Tommy's teacher saw him spacing out the window, and asked him to get focused back on his drawing. “Oh, I'm already done,” Tommy informed her. “See, here are his eyes and nose.” “Uh… I only see three black dots on your blank paper. Who is he, and where is the rest of him?” replied the teacher.
“He's a polar bear” said Tommy matter-of-factly “and he is out in a snowstorm.”
Now whether you regard Tommy as a genius or a slacker is up to you, but this story can help us remember something when planning a retreat, conference, or other event. Ready?
Bring the polar bear – but also bring the snowstorm!
Brilliant, huh? Let me explain.
In this analogy, the black marks of the polar bear are the different things you have planned out for the schedule of your event. Sessions, breakouts, seminars, workshops, etc. and hopefully some mealtimes. You probably have more than just three things on the schedule, making your polar bear a little more defined. But don't forget the snowstorm! That's the area where the schedule is blank. No session. No workshops. Just white space.
It is in the white space that people linger over lunch, or continue a conversation. They connect with others, process what they have been taking in, or just take a mental break. Sometimes they take a nap!
It takes some bravery to maintain white space on an event schedule. One sign of an insecure presenter worried that they are not bringing enough value is that they tend to ratchet up the quantity, delivering too much content in hopes we all feel like we got our money's worth. The same is true for event planners – but when we invite people to come and “drink from the fire hose” there is a chance that they will come away wet, but still thirsty.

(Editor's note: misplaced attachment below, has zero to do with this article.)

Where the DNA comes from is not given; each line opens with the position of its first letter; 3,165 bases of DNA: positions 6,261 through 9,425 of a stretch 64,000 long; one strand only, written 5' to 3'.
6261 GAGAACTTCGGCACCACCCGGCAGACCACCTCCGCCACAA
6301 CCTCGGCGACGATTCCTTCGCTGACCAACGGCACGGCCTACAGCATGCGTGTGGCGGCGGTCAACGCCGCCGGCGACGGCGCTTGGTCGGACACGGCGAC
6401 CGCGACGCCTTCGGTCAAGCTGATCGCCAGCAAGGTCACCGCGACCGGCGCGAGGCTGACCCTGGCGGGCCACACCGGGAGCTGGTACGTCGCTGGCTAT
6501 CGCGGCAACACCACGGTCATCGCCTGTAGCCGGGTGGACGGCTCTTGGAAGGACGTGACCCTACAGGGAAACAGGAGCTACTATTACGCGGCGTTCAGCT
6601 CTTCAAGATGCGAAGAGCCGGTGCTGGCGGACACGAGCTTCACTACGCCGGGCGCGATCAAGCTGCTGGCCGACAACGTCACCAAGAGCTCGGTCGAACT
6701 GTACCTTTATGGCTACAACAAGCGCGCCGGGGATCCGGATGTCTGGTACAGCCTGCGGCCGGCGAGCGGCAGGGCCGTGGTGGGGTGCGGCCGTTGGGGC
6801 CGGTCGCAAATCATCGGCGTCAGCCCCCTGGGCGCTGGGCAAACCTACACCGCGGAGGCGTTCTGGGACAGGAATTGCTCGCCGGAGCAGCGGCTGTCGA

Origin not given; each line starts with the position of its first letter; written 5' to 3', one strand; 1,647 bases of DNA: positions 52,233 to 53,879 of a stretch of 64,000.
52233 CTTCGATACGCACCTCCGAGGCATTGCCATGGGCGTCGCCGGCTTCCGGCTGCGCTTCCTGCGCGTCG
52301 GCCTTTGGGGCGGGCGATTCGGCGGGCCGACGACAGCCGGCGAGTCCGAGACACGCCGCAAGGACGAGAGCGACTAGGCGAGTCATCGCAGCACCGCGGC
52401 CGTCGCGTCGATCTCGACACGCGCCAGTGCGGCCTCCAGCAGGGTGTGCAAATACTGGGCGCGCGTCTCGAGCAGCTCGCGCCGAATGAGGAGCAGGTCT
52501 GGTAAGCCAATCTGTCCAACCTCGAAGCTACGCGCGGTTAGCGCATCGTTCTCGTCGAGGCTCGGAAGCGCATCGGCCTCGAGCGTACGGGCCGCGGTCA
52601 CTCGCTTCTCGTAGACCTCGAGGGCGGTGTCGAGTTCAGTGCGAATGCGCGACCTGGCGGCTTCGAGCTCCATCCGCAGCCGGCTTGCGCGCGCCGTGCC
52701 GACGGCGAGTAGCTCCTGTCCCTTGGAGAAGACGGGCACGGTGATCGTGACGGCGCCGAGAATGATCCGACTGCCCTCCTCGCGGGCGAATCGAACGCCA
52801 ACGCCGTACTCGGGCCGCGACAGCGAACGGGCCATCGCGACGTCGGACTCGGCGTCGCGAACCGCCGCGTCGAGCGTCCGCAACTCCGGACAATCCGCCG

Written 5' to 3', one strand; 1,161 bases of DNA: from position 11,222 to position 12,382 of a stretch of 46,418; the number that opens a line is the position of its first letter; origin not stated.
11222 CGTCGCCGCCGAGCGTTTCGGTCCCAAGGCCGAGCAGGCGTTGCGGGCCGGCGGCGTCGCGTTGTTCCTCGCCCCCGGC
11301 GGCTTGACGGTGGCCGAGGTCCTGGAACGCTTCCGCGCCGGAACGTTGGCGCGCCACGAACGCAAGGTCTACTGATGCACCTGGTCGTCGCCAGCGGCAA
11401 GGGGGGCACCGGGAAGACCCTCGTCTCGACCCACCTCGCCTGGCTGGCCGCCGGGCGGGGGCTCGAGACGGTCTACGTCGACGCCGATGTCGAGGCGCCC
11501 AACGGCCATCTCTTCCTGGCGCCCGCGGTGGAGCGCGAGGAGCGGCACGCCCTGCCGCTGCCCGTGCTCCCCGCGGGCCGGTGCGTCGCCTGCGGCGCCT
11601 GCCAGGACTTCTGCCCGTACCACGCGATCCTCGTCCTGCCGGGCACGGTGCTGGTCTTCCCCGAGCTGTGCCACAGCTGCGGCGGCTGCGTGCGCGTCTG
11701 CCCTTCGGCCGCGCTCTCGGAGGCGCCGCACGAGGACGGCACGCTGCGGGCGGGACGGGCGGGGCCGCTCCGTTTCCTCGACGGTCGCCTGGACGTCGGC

Some types of events don't lend themselves to white space – stadium type events, and these “one day” seminars or streaming events, where you have a series of big name speakers lecturing to a crowd. They are efficient in that they maximize the exposure of the big name speakers, getting their message in front of thousands of eyes and ears. And it seems silly to add white space into that environment, since they are rarely conducive to anything but listening (unless you think that balancing box lunches on your knees and shouting conversation to your neighbors counts as quality time.) So of course they plow through, from one session, to the next, to the next. And at the end of the day you leave with your head spinning from a flash flood of great ideas that never truly stuck.
White space makes the most sense in an environment where you are meeting, eating, sleeping, and relaxing under one roof – and preferably one where there are some great views, or other focal points (fireplaces, fountains, etc) that go well with conversation and contemplation. So even though this idea of incorporating white space may be a “201” idea, it depends on a “101” basic of event planning: find the right venue. For the past 15 years I have had the luxury of programming events at Sandy Cove, and seeing how adding white space into the schedule actually adds value to our guests. But I am willing to share that luxury – if you are looking for a venue that can help you deliver more than a fire hose experience to your participants, contact Sandy Cove to find out about hosting your event here.
And say “hi” when you come – I'll be the one watching the sunset over the water through the big windows on either side of the fireplace.